I didn’t look back. I was not brave enough to see how I would feel if I did. Looking back was an admission that I would miss them more. I didn’t give in to it. And so, the responsibility and burden of missing someone was left on my parents as they watched me walk away. Three times I’ve returned to Sydney after university breaks. Three times I’ve I kept that habit and never looked back.
“I feel sad in my heart,” my mother tells me when I ask her how the cycle of separations and reunions make her feel. “Parents will naturally think that it is the best and safest for their child to stay at home, next to them.”
Meanwhile, she convinced herself that in fact, it was a good thing for me to have a chance to study abroad. “You miss your child when she leaves home, but if she can’t leave home, that would also be a problem, right?” she asks, seeking assurance. My mother was the one who was leaving home those 30 years ago, but when 2017 came, it was her turn to send her daughter off.
“What were my parents thinking about back then, when I left home?” my mother asks me. She knows I don’t have the answer.
After I walk through the departure gate, my mother and father have cultivated their own habits. They find a place in the airport to sit down and grab some food, and then they begin to wait. They wait until they see my flight take off. They’ve done this every time I’ve returned to Sydney in the past three years. They have a three out of three success rate.
“Every time you leave and we go back home, it feels a little different. We see different things at home every time after sending you off,” my mother starts to murmur. It sounds like crying.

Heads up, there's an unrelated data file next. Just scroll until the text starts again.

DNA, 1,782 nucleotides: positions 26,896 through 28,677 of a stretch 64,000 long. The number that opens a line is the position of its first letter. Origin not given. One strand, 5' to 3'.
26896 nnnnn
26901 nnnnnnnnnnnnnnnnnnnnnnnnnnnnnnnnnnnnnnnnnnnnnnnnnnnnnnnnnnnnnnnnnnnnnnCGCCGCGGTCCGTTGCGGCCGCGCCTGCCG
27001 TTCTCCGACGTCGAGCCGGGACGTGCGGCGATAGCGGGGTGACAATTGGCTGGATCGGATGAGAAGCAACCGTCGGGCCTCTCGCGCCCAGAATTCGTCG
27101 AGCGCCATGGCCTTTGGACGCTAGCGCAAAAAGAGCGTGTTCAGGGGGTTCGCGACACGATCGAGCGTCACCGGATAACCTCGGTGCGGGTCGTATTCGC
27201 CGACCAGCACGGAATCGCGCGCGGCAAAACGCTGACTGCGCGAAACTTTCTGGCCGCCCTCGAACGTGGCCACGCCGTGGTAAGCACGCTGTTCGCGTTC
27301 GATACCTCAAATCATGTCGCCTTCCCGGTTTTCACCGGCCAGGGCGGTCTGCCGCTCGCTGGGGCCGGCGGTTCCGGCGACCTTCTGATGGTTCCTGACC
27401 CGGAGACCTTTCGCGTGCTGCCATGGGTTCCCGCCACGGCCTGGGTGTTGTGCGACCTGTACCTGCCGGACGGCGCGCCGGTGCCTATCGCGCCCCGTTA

She uses the word “different” to substitute “sad” to convince me, and herself, that she is totally fine with me not being at home. But we both know we are not as fine as we pretend to be.
“I don’t know whether you still remember or not. I once told you ‘if anything happens, just a phone call and a flight ticket and I will be there with you’,” says my mother. I tell her I remember.
“I also said those words to your grandparents, but I don’t think I will say it to anyone else in the future,” she says. “One is the person who I gave birth to, one is the person who gave birth to me, these are the only people I will give those words to.”
Much like how my grandpa only said “remember, don’t put your head out of the window” to his sister and daughter, my mother gave her words to her daughter and her parents.
I have come to realise that these words were not merely for my comfort. They were a promise which carried weight. My grandaunt is over 80 years old now. She has lived in Chicago for nearly a decade now. Learning English and fitting into a new country has not been easy, but she seems to enjoy it. It was snowing in Chicago a month ago and all the trees were coated in snow. On her balcony, she discovered two birds had built a nest. Soon afterwards, there were three blue eggs. Every day, she makes a habit out of tidying the nest.
My mother has lived in Guangzhou for more than 30 years. It is the place where she studied, found a job, got married and had me. I have fond memories of her waking at 6am and making breakfast. She’s retired now. The habit of getting up early lingers.
Very soon, it will be the summer break again and I will be returning home. My mother jokes with me that every time my father and her go to the airport to pick me up, even though my father pretends to be calm, he stays on his feet, and wanders around the arrivals gates, waiting to spot me. He can’t sit still and wait.
I laugh and play along. But in fact, I can’t wait either.